Let’s begin when last year’s antlers fall off sometime in the mid-winter following the conclusion of the breeding cycle. The antlers separate from the skull at the point of attachment called the pedicel – the base. The antlers – a growth of bone that is chemically altered to fatigue when the animal’s hormones change following the rut, (a term for the breeding season), which also coincides with shorter days and less sunlight. The cast off of the antlers at the pedicle produces an open wound. Like any open wound there is some amount of bleeding, but it does not appear to be a concern for the animal, the blood clots and is washed off by precipitation and a scab like covering develops. 

Antlers separate from the skull at the pedicel, typically in the winter months.

After a couple weeks the new antlers begin to form, and it is not like a tooth where a replacement pushes the old one out of the way in order to grow, it follows a different process. A new antler bud grows in the pedicle of the animal’s skull. Soon after the antler bud has grown for a few days a soft fuzzy fur-like material forms on the bony bud. This is antler velvet and it is an organ. It contains blood vessels, capillaries and nerves that facilitate the growth of the antler over the coming months.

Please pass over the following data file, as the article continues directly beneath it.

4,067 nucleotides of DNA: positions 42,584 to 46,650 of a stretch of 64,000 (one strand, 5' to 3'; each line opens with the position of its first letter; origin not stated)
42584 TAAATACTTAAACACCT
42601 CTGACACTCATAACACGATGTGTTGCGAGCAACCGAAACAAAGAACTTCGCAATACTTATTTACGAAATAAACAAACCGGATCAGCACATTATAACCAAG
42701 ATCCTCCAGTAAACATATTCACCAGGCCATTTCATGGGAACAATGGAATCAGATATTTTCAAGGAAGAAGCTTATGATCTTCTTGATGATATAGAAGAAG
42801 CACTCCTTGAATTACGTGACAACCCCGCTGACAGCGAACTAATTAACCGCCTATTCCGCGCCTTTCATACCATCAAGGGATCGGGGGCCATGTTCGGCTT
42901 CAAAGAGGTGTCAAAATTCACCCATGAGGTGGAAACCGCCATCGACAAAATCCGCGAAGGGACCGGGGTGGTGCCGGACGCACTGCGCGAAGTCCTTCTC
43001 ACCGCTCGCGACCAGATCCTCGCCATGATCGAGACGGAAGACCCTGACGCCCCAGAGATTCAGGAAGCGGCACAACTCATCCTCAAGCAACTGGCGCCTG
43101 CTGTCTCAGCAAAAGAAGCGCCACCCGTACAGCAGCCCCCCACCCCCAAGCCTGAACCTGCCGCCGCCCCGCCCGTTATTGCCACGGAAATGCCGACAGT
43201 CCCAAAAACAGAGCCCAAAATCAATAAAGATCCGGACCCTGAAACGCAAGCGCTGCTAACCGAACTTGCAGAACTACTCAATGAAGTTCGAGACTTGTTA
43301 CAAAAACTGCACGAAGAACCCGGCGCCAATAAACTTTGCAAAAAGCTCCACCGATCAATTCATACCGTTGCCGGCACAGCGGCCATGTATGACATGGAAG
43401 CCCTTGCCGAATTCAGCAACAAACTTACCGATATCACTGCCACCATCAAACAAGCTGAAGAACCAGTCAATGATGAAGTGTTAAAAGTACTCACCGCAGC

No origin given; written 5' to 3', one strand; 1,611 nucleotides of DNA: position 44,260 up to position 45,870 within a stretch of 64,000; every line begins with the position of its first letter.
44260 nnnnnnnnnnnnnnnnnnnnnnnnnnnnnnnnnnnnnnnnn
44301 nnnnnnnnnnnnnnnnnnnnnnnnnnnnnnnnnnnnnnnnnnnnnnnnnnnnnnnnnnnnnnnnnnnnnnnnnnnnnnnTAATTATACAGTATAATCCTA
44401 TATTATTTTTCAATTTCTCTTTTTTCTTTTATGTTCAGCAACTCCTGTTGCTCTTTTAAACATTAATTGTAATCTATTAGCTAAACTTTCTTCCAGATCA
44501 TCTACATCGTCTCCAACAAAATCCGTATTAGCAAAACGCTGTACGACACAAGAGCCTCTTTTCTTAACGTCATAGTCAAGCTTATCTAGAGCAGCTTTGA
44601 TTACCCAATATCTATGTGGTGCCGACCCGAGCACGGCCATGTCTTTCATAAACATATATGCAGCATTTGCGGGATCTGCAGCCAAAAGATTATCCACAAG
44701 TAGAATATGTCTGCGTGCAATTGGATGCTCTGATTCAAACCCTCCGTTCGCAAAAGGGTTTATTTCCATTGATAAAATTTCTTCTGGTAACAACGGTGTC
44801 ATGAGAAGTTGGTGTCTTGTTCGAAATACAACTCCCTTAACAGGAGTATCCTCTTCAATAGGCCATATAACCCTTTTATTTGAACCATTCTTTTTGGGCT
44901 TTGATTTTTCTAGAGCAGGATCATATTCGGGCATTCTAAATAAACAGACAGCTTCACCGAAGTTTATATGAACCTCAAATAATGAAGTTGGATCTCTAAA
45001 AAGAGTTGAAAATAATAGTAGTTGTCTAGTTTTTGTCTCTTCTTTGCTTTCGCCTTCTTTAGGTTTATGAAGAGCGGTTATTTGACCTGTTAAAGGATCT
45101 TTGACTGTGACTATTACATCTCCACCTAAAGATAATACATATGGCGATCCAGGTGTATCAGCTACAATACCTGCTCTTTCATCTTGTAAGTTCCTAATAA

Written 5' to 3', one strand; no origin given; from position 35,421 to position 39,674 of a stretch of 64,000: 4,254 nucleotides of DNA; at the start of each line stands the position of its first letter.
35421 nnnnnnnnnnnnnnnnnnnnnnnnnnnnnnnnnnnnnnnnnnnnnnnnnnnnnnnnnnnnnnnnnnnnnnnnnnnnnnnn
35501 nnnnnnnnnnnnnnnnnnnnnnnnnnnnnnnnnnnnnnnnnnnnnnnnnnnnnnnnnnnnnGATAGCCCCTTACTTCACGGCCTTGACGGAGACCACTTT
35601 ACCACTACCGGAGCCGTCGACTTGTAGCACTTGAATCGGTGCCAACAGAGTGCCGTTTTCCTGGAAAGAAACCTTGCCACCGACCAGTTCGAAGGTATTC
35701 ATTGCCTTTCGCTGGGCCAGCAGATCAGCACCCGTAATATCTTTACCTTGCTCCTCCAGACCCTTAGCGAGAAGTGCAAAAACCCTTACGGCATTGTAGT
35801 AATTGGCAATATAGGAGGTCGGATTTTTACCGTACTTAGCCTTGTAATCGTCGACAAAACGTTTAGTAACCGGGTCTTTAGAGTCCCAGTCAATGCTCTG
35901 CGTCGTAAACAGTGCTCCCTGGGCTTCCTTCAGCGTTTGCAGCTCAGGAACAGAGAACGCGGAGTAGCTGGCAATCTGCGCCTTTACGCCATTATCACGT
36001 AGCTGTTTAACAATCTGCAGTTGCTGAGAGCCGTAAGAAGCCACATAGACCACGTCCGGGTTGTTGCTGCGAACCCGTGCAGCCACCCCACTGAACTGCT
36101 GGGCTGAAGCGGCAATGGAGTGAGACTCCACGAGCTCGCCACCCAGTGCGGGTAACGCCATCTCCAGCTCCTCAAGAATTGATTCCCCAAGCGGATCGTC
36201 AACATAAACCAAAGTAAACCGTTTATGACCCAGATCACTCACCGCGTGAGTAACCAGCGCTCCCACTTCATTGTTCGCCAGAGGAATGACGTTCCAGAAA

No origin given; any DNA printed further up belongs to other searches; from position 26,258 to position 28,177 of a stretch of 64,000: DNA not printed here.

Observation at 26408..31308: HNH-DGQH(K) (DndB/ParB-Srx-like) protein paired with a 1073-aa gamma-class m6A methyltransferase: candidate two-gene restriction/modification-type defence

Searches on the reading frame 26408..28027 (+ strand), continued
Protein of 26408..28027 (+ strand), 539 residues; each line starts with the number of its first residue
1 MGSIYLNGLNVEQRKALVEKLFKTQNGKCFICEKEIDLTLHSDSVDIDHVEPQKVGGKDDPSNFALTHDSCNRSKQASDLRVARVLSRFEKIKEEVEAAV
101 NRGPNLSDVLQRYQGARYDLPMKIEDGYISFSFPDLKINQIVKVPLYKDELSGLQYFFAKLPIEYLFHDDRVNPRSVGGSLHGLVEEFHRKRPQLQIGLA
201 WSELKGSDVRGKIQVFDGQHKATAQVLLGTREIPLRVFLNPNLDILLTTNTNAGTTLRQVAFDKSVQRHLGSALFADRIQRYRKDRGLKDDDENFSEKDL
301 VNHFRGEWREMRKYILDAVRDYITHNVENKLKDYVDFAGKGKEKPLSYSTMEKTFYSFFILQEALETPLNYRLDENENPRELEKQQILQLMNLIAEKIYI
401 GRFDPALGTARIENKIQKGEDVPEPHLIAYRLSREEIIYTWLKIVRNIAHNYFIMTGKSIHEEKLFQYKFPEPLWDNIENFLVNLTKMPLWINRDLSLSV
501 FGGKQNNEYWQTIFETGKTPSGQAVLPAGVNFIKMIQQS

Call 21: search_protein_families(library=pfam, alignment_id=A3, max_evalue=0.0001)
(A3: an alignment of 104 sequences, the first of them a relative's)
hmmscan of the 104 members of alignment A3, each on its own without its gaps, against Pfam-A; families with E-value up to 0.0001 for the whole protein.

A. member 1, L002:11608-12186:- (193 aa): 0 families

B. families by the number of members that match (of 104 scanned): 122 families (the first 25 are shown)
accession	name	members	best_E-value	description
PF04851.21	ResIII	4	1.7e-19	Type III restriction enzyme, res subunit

Velvet covers growing antlers:  it contains blood vessels and nerves to facilitate rapid seasonal growth.